October 2, 2023 | Reading Time: 3 minutes
Most of the Republicans seem relieved that Kevin McCarthy turned to the Democrats for help
Rare consensus on the real source of dysfunction in the Congress.
It turns out that the government did not shut down over the weekend. At the last minute, House Speaker Kevin McCarthy turned to the Democrats for help. The stopgap measure does not include billions in additional funding for Ukraine, as the president had wanted, but it does boost disaster relief, meeting his full request. The Senate quickly turned the package around late Saturday for Joe Biden to sign. It will fund the government through Nov. 17.
I have to admit that the news surprised me.
I had expected McCarthy to appease his right flank by letting the government close in order to protect his job – while also increasing pressure on GOP “moderates.” Shutdowns are painful. Federal workers are furloughed. Military personnel work without pay. Programs and services that people rely on are disrupted. With such broadly felt pain, the “moderates” might find the courage to stand up to the insurgents.
But none of that was necessary. At the 11th hour, McCarthy ditched draconian cuts to critical safety-net programs – such as the Special Supplemental Nutrition Program for Women, Infants, and Children (WIC). That opened the way for support from the opposition. I was wrong. McCarthy didn’t need to hurt his own to get his own to stand up to his own, as I had argued. All he needed was the Democratic caucus.
Matt Gaetz’s threat seems less potent because of what appears to be a growing consensus among the Republicans themselves that he and others can’t be trusted to stand by their demands, and that McCarthy’s position is compromised by continuously trying to appease them.
Attention has already turned to McCarthy’s job. As a condition for his speakership, he agreed in January to a revised rule that would allow a single member of either party to call a “motion to vacate the chair.” Florida Congressman Matt Gaetz, one of the Republican insurgents, told CNN Sunday that he would call for such a motion this week. “This agreement that he made with Democrats to really blow past a lot of the spending guardrails we had set up is a last straw,” he said. “I think we need to move on with new leadership that can be trustworthy.”
That seemed like a potent threat before Saturday’s vote. It doesn’t seem that way now. The final tally in the House was 335-91. Most of the Republicans and nearly all the Democrats supported it. (In the Senate, the margin was even wider, 88-9.) These are huge bipartisan numbers. McCarthy saved “moderates” who are invested in their reputations for being reasonable Republicans from going home to explain why disrupting life with a needless shutdown is a reasonable thing to do.
Gaetz may assume that even if “moderates” stick with McCarthy that the Democratic caucus will vote against him simply because he’s not a Democrat. That’s probably assuming too much. First, there’s the tradition of letting the parties sort out for themselves who leads them. Second, McCarthy is the devil they know. (Former House Speaker Nancy Pelosi has recommended that the Democrats stay out of it.)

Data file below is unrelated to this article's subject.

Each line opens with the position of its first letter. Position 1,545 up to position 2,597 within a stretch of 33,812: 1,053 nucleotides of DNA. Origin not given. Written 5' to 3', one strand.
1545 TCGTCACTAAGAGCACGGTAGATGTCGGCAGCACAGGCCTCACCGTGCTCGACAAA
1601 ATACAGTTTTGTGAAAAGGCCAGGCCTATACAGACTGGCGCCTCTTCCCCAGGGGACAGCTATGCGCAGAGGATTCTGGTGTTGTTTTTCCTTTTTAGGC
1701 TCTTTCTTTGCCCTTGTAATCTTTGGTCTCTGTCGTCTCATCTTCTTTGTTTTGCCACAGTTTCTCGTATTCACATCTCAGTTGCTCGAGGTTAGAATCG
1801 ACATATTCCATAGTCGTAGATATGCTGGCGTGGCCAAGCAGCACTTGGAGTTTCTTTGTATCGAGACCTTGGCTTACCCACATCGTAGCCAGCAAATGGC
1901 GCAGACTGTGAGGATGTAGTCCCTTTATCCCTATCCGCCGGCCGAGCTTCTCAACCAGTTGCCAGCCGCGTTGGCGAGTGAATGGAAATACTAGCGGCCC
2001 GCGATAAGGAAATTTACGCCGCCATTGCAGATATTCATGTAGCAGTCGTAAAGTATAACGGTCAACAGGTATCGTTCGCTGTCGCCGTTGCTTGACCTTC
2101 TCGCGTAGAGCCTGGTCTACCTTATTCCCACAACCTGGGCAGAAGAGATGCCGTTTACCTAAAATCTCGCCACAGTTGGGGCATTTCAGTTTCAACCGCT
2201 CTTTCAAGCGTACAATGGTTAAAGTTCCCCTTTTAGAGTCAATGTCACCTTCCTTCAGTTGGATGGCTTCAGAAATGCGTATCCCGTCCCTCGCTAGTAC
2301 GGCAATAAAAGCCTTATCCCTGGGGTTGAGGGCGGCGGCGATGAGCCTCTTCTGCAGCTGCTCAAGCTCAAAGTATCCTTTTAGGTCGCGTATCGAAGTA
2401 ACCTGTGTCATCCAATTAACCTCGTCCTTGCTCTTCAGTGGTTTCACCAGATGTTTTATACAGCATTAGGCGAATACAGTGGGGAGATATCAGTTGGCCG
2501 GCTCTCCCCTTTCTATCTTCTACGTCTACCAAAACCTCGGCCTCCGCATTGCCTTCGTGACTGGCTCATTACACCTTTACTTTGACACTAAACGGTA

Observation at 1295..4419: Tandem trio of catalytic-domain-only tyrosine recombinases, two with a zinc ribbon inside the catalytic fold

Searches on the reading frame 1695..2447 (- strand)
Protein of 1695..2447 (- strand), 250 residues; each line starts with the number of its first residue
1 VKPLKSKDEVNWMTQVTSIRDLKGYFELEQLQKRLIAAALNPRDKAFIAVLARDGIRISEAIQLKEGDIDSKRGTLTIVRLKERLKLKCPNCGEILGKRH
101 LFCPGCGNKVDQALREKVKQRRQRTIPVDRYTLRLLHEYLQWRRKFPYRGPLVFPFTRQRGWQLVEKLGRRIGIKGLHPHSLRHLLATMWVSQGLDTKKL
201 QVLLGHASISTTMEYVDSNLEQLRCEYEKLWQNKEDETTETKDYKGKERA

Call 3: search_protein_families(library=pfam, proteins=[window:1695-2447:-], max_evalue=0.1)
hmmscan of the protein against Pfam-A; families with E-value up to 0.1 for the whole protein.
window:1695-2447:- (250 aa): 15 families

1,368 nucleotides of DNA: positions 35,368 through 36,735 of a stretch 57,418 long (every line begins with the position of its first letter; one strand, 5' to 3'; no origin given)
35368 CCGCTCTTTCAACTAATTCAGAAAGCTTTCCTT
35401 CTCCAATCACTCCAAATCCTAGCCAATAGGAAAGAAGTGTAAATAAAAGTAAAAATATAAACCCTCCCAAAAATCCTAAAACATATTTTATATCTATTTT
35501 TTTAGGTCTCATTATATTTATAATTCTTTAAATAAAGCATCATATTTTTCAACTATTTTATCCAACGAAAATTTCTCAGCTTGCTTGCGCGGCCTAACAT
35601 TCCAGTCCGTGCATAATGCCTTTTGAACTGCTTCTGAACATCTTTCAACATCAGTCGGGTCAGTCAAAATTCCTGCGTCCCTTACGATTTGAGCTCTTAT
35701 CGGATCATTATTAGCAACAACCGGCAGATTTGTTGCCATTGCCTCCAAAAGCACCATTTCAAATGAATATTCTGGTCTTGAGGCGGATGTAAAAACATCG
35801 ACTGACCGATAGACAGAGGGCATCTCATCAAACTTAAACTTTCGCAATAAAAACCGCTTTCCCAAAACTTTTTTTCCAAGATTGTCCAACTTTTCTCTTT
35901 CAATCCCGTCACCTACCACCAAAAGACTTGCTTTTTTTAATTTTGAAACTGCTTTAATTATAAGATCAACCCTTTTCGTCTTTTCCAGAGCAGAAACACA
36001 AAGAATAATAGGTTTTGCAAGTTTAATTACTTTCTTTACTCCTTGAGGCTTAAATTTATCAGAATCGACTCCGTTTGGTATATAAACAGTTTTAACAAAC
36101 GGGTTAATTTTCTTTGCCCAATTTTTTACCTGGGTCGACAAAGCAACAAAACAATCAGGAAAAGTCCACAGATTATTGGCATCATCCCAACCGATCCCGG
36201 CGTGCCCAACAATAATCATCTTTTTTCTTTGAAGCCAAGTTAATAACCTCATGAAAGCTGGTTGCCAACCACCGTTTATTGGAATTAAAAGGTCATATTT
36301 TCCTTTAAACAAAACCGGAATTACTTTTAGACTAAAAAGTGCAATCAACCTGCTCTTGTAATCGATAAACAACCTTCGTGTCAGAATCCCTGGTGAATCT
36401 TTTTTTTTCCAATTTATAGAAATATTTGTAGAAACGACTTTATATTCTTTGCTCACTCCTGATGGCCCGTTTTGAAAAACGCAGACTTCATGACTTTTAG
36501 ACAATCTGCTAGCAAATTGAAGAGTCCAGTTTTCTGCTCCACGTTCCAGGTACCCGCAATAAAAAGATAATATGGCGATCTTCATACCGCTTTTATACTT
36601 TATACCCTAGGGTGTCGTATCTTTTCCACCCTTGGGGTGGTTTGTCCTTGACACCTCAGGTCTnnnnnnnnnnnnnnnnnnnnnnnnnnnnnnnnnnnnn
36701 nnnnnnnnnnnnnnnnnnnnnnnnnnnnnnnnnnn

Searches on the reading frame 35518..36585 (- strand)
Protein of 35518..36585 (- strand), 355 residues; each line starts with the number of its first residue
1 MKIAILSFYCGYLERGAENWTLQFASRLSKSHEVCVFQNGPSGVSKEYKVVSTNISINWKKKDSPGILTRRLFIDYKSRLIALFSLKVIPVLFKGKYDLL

But mostly Gaetz’s threat seems less potent because of what appears to be a growing consensus among the Republicans themselves that he and others can’t be trusted to stand by their demands, and that McCarthy’s position is compromised by continuously trying to appease them.
New York Congressman Mike Lawler, who represents a swing district, seemed to speak to that. In a piece for CNN, he accused Gaetz and others of “trying to shut it all down for their own self-aggrandizement, and I won’t sit idly by and stay silent about what they’re doing. These folks don’t know what they want, they can’t define a win, they won’t accept ‘yes’ for an answer, and they refuse to work together as a team.”
McCarthy himself may have been chastened after Senate Majority Leader Chuck Schumer called him out for not standing by his word. Party leaders had agreed to maintain current spending levels after a spring agreement to avoid debt default. Since then, McCarthy has let the insurgents re-litigate that agreement. “The leaders of the House, the Senate, the White House, we all shook hands on this deal, but now the Speaker, and only the Speaker, is going back on his word,” Schumer said. “Speaker McCarthy has made a shutdown far more likely.”
I wouldn’t go as far as Robert Reich does in saying that maybe the Republicans have finally broken their fever. Chaos, dysfunction and disorder are still their primary focus and forte. And anyway, current funding levels expire mid-November. There’s a long, long way to go.
That said, periods of political instability, like the one that we’re in, evolve into periods of stability when one of the parties stops acting like the other one is illegitimate. McCarthy brought in the Democrats, and most of the rest of his conference seems relieved that he did. That’s a sign of something healthy. Is it a broken Republican fever? I doubt it.
John Stoehr is the editor of the Editorial Board. He writes the daily edition. Find him @johnastoehr.